Monday, April 27, 2009

This is how I read.

I don't ever read the backs of books. At best, it gives me no idea of the author's writing, and at worst it can ruin the plot. What a book is about isn't as important as my emotional response to reading it. You have to trust the author enough to just start reading.

I know, books aren't cheap, and you've got to have some way of narrowing the field. You have little choice but to judge a book by its cover, and more importantly its title, and, let's be honest, probably the author's photo. Once it's passed these tests, open it and read the first sentence, the first paragraph, the first page. Sometime you'll know by the first sentence. If you're interested enough to turn the page, standing in a bookstore, you should probably buy it. 

Which brings us to another point, which is: Ask a bookseller (or a friend, but booksellers need the work). There's hopefully an independent bookstore near your home, with a quirky staff just waiting to flex their intellects in your direction. A friend says she's intimidated to ask booksellers for recommendations, and I can see that; there are those whose puffed up brains get the better of them, but most of us are friendly if slightly socially awkward. And don't buy books online (if you don't have to). Books aren't that expensive, and you're not really that lazy. 

Also important: If you aren't enjoying a book, stop reading it. As long as you haven't spilled coffee on it or ripped off the cover, you can take it back. There are too many great books in the world to keep reading one that doesn't do it for you.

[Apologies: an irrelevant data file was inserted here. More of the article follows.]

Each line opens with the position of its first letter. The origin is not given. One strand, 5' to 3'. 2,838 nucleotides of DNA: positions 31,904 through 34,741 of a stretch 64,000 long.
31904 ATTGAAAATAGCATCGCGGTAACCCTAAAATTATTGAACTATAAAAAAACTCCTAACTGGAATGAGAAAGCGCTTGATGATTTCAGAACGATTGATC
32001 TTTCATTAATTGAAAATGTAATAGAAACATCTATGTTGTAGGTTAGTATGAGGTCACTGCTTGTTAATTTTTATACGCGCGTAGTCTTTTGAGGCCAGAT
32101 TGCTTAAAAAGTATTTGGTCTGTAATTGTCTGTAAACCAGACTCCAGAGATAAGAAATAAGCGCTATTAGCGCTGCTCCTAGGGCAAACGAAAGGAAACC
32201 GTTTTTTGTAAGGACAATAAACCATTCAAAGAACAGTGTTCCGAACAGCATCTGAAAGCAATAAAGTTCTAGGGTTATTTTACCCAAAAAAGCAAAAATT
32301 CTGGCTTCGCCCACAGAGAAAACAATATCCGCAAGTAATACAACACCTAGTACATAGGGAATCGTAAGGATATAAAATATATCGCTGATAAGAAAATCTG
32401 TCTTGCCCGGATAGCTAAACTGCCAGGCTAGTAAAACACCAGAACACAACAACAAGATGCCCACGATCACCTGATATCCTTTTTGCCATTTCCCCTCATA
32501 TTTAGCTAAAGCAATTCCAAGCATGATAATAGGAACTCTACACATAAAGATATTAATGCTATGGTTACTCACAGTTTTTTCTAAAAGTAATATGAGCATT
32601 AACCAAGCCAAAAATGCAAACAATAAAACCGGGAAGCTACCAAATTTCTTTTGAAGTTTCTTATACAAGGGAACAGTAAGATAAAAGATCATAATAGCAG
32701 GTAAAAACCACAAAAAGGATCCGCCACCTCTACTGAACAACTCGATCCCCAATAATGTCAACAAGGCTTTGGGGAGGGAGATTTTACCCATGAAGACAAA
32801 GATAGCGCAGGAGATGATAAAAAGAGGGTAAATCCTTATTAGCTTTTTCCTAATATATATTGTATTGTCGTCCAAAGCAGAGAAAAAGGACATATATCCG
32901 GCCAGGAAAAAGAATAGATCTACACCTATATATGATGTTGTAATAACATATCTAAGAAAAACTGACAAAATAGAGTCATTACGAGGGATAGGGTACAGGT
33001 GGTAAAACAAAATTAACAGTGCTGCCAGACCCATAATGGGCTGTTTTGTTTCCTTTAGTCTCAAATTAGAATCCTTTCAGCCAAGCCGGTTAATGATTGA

Some examples of books I've chosen based on the cover and/or title:
Jonathan Strange and Mr. Norell (the galley was two toned black and white with magic symbols)
Sacred Games (also the galley-it had a gold spine and a slipcover with bullet holes. I'm a sucker for a slipcover)
The Raw Shark Texts (every bit as kick ass as the title)
The Girl on the Fridge (very weird, very short stories)
The Glass Books of the Dream Eaters (nowhere near as cheesy as it sounds)

 I refuse to read any book with wife or daughter in the title. And there are so many of them to  reject:
American Wife, The Senator's Wife, The Zookeeper's Wife
The Memory Keeper's Daughter, The Heretic's Daughter, The Abortionist's Daughter
 I cut a sideways deal with The Time Traveler's Wife, which I listened to on CD after many many. It was great, but I still think this is lazy titling.

A short selection of really great beginnings:
"Grandpa Slavko measured my head with Granny's washing line, I got a magic hat, a pointy magic hat made of cardboard, and Grandpa Slavko said: I'm really still too young for this sort of thing, and you're already too old." How the Soldier Repairs the Gramophone, by Sasa Stanisic 

"The beet is the most intense of vegetables. The radish, admittedly, is more feverish, but the fire of the radish is a cold fire, the fire of discontent not of passion. Tomatoes are lusty enough, yet there runs through tomatoes an undercurrent of frivolity. Beets are deadly serious." Jitterbug Perfume, by Tom Robbins

"Early in the morning, late in the century, Cricklewood Broadway. At 0627 hours on January 1, 1975, Alfred Archibald Jones was dressed in corduroy and sat in a fume-filled Cavalier Muskateer Estate facedown on the steering wheel, hoping the judgment would not be too heavy on him." White Teeth, by Zadie Smith